3 Questions: New faculty interview with Abigail Bodner 

Abigail Bodner smiles at the camera.

Abigail Bodner joined the EAPS faculty in January, and studies the relationship between climate, physical oceanography, fluid dynamics and turbulence by using a combination of theory, modeling, and machine learning.

Categories: Climate, Faculty

Abigail Bodner joined the Department of Earth, Atmospheric and Planetary Sciences (EAPS) as an assistant professor in January. She also holds a shared appointment in the Department of Electrical Engineering and Computer Science (EECS), a part of the Schwarzman College of Computing and the School of Engineering. Bodner studies the relationship between climate, physical oceanography, fluid dynamics and turbulence by using a combination of theory, modeling, and machine learning. Here, she talks about the relationship between small processes and large-scale climate effects, how they relate to fields beyond oceanography, and the diverse group of students she hopes to bring together to help her explore these questions.

Q: What fundamental questions are you hoping to explore through your research? 

A: I’m interested in the ocean’s role in climate, and in particular better understanding the small-scale physics of the ocean to improve climate models. Despite them being very small, turbulent processes near the ocean surface have a very big impact on the large-scale climate, and it is a great challenge to incorporate these effects in climate models. I’m focusing on fundamental aspects of turbulence and complex fluid dynamics that still pose a challenge today. I use a combination of theory, numerical simulations, and machine learning, and soon I’m also going to start branching out into observations to try to answer some of these questions.  

I’m also becoming interested in problems related to sea level and sea level rise, which I hope to collaborate with scientists at EAPS and WHOI [the Woods Hole Oceanographic Institute] who work on this topic. 

Q: Then tying nicely into the next question, how do these questions align with research being done here at EAPS? 

A: EAPS has been the home of some of the greatest physical oceanographers and fluid dynamicists. In many ways, my research today is streamlined from ideas that they started here decades ago.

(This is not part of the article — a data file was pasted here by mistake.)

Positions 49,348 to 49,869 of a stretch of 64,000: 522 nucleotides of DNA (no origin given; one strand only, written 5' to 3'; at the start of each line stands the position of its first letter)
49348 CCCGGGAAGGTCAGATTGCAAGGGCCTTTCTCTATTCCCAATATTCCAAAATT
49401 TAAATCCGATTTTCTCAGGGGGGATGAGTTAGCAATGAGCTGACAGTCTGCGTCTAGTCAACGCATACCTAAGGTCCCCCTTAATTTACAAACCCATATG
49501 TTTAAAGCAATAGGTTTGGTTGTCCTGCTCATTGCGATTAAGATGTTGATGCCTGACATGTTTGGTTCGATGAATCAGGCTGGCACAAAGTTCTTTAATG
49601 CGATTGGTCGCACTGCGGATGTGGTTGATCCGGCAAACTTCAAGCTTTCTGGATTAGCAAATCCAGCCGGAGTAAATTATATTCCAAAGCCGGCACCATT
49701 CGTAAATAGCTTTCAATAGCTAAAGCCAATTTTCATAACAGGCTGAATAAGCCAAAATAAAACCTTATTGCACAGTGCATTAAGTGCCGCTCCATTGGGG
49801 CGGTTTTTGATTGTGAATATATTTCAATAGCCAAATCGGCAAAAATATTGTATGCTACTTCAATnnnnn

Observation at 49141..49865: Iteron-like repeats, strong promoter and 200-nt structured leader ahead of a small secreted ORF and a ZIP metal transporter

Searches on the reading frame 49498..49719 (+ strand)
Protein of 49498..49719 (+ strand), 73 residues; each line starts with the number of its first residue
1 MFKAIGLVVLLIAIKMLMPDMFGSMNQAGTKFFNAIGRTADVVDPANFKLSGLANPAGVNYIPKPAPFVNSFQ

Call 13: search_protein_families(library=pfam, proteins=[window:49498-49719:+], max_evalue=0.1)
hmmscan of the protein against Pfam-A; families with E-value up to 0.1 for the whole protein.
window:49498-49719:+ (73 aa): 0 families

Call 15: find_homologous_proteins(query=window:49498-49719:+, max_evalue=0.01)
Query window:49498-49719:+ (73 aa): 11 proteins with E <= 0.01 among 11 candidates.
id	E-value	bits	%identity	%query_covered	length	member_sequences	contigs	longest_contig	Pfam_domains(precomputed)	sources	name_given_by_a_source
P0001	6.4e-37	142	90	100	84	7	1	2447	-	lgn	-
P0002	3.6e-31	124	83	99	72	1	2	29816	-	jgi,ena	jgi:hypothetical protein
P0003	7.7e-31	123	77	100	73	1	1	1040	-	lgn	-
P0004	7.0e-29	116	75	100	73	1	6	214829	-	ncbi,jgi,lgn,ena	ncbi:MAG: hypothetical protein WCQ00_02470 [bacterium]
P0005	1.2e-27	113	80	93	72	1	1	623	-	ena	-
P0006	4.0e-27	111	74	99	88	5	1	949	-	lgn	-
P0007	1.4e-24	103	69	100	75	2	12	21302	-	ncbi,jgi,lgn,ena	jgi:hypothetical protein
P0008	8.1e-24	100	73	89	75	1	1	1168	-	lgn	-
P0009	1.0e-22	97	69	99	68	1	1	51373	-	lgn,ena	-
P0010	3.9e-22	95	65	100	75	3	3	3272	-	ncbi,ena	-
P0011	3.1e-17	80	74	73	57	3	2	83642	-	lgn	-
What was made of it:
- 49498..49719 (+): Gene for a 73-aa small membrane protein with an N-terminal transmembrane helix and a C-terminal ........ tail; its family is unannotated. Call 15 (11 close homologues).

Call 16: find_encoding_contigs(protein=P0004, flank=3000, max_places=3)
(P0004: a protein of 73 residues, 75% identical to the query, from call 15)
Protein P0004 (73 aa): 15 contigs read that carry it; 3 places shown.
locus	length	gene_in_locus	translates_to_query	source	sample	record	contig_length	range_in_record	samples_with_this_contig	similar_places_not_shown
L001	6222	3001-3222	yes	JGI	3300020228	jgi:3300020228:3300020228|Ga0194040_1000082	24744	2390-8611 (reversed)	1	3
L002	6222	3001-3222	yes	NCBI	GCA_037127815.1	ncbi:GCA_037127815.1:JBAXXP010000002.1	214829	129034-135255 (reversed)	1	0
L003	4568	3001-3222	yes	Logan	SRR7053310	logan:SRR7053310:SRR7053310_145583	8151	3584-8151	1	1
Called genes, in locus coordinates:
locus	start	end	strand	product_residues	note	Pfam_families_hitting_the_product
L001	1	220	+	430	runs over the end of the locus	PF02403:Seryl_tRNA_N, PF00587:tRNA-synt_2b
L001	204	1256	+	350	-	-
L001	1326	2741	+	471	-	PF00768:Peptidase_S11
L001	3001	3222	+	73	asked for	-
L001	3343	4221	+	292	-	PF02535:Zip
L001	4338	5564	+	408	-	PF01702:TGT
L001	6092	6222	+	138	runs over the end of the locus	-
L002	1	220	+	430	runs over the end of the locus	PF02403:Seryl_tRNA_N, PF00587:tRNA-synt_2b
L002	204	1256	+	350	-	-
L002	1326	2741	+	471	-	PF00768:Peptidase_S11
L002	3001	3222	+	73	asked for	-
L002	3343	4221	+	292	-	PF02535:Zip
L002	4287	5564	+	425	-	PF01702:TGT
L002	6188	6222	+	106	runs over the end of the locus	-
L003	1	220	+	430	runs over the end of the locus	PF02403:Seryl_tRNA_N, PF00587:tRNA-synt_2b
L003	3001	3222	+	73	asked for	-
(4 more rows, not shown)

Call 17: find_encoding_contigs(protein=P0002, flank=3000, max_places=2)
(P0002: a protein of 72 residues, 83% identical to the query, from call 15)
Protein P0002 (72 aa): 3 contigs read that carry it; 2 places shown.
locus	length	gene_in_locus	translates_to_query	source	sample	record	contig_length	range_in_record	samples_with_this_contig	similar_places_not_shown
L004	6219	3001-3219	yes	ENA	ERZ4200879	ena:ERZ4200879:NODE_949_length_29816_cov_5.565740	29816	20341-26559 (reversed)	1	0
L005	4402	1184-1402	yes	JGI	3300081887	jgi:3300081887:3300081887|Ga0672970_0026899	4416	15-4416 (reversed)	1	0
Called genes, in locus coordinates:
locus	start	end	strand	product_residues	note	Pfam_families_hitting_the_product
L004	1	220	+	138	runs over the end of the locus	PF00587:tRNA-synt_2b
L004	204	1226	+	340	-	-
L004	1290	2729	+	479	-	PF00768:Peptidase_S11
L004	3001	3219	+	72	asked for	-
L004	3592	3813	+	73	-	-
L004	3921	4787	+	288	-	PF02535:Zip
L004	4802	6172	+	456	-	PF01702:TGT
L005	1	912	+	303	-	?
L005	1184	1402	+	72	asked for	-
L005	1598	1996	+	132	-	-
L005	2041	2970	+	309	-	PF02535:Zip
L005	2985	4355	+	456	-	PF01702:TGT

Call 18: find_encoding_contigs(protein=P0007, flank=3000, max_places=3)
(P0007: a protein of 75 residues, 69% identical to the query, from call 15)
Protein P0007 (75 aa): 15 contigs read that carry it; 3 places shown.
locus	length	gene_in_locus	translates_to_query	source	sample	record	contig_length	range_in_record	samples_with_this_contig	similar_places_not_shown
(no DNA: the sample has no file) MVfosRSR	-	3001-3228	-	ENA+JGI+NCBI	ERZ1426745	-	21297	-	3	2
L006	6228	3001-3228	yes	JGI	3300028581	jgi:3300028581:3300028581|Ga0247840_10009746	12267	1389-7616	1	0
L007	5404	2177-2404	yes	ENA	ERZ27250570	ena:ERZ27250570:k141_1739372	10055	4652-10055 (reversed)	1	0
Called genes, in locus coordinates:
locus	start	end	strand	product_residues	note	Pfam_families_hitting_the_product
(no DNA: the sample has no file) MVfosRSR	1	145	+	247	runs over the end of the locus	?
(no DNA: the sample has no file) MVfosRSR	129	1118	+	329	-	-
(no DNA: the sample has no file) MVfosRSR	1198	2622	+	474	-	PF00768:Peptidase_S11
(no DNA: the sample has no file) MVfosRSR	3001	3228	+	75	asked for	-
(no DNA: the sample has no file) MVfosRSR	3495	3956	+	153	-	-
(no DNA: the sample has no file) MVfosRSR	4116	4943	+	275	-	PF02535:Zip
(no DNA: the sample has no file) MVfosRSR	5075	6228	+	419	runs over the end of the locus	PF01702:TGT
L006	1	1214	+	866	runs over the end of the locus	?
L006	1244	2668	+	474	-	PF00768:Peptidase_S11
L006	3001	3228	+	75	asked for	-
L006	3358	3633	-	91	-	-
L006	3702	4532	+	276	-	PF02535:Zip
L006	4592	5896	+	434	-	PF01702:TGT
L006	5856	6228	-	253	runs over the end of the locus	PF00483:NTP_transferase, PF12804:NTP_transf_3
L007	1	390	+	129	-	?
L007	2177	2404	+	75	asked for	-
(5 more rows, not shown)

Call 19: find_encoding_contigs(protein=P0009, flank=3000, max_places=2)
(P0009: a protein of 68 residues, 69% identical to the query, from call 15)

Below the earth’s crust, in the atmosphere, and beyond in outer space, we see parallels to the problems I’m exploring in the ocean; I’m excited to learn about new approaches to similar problems and finding points of collaborating with scientists at EAPS. I’m also hoping to form close relationships with the Schwarzman College of Computing, and in particular adapt data science tools to the intersection of oceanography, climate, and computing.  

Q: What is your goal for a research program of your own here, and what sort of group are you looking to put together? 

A: I am looking forward to mentoring the next generation of oceanographers who are interested in applications in climate modeling and data science. I hope to attract people from diverse backgrounds, interested in tackling different angles to the same problem. Whether they are interested in classical oceanography, fluid dynamics, climate modeling, computer science, or engineering, I would like my group members to focus on one topic in-depth, but also acquire breadth by learning from one another, and branching into new directions together. 

I’m also very passionate about education. I’d like to encourage my group to get involved and collaborate with outreach groups on or off campus. Everyone has something to contribute!